I would also say that in general, taking the hard stance when you don't have a lot to back you up in terms of consequences (I don't know your situation, but I often haven't in extracurricular programs) is usually (not always) a mistake because it undermines you. Building rapport and setting reasonable and clear rules and being calm and consistent about them tends to work better than setting up a bunch of arbitrary rules that you can't actually enforce and then getting upset about them and having a standoff in front of everyone with the showoff kid who is seeing how far he can push you.

Anyway, I'm trying to say is that in my experience, inner city tutoring programs usually controlled chaos. Take a deep breath, try not to get stressed out, and focus on things step by step. There will be bad days (omg, the couple days after Halloween!! and the day before winter break!!), but focus on your relationships with the kids and make things (homework, rules) simple and manageable for them and things should be (more) manageable most days. And no, of course it's never as easy as that. But a lot of it is just experience, things will get better with time.
posted by geegollygosh at 9:19 PM on November 15, 2011 [1 favorite]


Don't pretend the work isn't dumb busy work. It's dumb, they know it, don't insult their intelligence. Instead admit it, explain why they have to do it, why it's good to do it, and what they get for it. Use the busy work to encourage other interests (yeah, this is easy and kind of dumb, but you should check out this topic). It isn't easy, and it won't work with every kid, but it feels great when it works. And helping kids is all about that warm glow you get. Possibly about the kids too, but mostly the warm glow.
posted by Garm at 9:44 PM on November 15, 2011 [2 favorites]


Try to give the kids choices and provide hands on things.

Especially with math. The key to having difficult kids sit down and work on math is FOOD or even something like legos, toy animals, pennies, etc. something cool that they can use to work out a math problem. It helps them learn a concept more and also its fun! They can eat the food after if they behave.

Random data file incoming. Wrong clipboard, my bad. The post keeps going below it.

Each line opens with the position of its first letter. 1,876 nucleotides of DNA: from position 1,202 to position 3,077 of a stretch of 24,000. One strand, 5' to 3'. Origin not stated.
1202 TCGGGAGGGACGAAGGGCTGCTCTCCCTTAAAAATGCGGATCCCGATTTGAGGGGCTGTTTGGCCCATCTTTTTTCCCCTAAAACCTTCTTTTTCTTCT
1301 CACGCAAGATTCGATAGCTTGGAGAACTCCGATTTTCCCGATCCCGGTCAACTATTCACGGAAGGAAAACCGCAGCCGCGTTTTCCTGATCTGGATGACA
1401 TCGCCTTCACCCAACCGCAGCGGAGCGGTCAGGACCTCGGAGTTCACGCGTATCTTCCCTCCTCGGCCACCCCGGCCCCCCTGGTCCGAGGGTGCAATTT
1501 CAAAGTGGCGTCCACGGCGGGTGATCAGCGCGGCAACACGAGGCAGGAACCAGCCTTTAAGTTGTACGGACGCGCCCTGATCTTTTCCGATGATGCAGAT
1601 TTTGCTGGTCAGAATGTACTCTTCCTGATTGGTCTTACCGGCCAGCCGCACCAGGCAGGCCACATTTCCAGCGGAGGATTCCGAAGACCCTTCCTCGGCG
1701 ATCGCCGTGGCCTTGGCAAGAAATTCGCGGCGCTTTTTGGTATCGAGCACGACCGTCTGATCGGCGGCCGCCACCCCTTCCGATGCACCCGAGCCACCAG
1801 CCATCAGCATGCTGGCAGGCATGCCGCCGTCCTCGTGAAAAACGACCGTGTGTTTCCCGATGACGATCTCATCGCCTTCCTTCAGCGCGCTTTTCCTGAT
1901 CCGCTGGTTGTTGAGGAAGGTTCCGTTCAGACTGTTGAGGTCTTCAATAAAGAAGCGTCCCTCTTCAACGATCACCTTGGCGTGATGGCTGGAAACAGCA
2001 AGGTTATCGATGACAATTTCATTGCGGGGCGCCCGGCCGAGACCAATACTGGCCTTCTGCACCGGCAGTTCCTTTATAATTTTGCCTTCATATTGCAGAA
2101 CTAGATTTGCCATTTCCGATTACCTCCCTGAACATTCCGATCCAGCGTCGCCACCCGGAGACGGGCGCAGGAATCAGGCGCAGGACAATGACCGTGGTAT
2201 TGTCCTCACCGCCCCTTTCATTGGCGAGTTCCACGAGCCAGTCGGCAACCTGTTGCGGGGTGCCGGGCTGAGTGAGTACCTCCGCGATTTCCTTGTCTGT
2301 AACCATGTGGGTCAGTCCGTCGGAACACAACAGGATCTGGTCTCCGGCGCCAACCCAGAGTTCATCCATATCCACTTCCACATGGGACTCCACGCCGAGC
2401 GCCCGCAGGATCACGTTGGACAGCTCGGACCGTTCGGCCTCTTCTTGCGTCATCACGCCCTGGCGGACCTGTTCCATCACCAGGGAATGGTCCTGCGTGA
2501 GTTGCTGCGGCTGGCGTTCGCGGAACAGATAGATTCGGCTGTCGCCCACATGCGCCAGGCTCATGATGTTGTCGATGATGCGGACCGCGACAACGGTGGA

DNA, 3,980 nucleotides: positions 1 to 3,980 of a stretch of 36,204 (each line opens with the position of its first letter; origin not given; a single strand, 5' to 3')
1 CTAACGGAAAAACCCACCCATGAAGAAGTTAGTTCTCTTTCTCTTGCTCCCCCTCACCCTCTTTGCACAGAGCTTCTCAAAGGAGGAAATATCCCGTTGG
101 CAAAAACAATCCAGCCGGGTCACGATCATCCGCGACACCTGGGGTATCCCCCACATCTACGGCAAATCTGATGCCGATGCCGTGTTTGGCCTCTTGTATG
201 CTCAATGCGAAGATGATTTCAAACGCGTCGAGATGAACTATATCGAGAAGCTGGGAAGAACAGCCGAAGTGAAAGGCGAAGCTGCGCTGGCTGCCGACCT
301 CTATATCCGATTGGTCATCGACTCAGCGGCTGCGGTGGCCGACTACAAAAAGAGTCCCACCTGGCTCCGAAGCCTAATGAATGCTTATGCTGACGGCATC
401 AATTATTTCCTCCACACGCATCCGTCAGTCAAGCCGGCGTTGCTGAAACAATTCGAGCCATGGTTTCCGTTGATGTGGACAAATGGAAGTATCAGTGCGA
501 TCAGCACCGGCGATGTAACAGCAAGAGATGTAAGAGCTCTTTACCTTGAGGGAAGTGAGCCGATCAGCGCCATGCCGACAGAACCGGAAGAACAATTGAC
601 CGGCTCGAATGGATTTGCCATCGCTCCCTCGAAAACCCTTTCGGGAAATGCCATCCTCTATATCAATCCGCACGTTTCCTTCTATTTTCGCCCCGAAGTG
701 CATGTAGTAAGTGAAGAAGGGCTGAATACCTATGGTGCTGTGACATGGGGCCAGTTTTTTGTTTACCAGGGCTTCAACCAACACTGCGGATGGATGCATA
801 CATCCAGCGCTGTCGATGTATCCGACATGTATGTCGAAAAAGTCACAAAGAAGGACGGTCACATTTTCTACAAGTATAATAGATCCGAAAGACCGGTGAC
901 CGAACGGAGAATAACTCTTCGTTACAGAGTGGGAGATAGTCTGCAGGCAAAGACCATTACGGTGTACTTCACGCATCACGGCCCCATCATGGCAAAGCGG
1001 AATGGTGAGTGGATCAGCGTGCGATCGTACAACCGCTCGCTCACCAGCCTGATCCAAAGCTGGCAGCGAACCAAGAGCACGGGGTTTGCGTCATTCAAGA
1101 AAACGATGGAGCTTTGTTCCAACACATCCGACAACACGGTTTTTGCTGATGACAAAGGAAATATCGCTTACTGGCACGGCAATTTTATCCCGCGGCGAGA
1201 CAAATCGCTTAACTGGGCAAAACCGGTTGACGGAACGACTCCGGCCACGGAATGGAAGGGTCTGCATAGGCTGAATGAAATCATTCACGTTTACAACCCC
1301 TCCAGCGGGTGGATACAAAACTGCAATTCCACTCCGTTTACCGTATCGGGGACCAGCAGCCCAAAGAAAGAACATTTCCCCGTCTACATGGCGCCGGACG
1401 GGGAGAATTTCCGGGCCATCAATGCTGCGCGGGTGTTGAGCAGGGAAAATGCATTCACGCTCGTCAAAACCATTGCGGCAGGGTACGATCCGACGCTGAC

In spelling, you can make it a game. Do you tutor more than one kid? Have them compete to spell words out! Make them write it so they don't shout at each other. Do you tutor just one kid at a time? Race against the kid! When they win, they will feel encourage to keep going to beat you! Cut out cards and put letters on each card. Have the kid spell out words that way.

Also, its very important to follow through with what you say. If you say, if you work really hard for 5 minutes, you can go get a drink in the hallway. Then don't forget about that! If you need to discipline, follow through with what you say! If you let them overrule what you have said, they know they can walk all over you. You need to establish yourself as an authority figure, not a bff. You need to be stern, don't yell at kids ever, but sometimes a stern voice works.

Sometimes, its just really hard to get kids to sit still. So don't! Let them move. Suggest laying on the floor to read, or going in the hallway to write. Maybe sit outside if its nice. A change in setting can be helpful.

For writing, can you let them write in a pretty color like green? Sometimes that little choice can motivate a kid to work.

Finally, I agree with the shake it out thing. It really works!

Feel free to memail me! I work with first graders. On Monday, 25% of the FIRST GRADE class got written up and three spent all morning in the principal's office for behavior problems, so I've spent a lot of time dealing with these kids! Still love em though :)
posted by fuzzysoft at 10:28 PM on November 15, 2011


and afterwards they must complete an assigned writing prompt if time remains.

That's your problem, right there. "Let's play a game called 'how long can you drag this assignment out'! If you win, you get to talk about your day and goof off and not do the assignment. If I win, not only do you have to do the assignment, you also have to do a writing prompt after we're done. Ready? Go!"
posted by anaelith at 5:35 AM on November 16, 2011 [3 favorites]


Best answer: It is hard work, I know. It takes a lot of energy. There are a few things I often remind yourself, because it is a great opportunity to work with kids. I learn so much from them. They are not ever quite as tired and worn down as I feel most days, unless they are sick or going through something truly terrible, and I can draw from that energy. Their resilience is astounding. They have fresh perspectives. They love to be funny. But most importantly, I can be a great part of their day, or I can help to ruin it.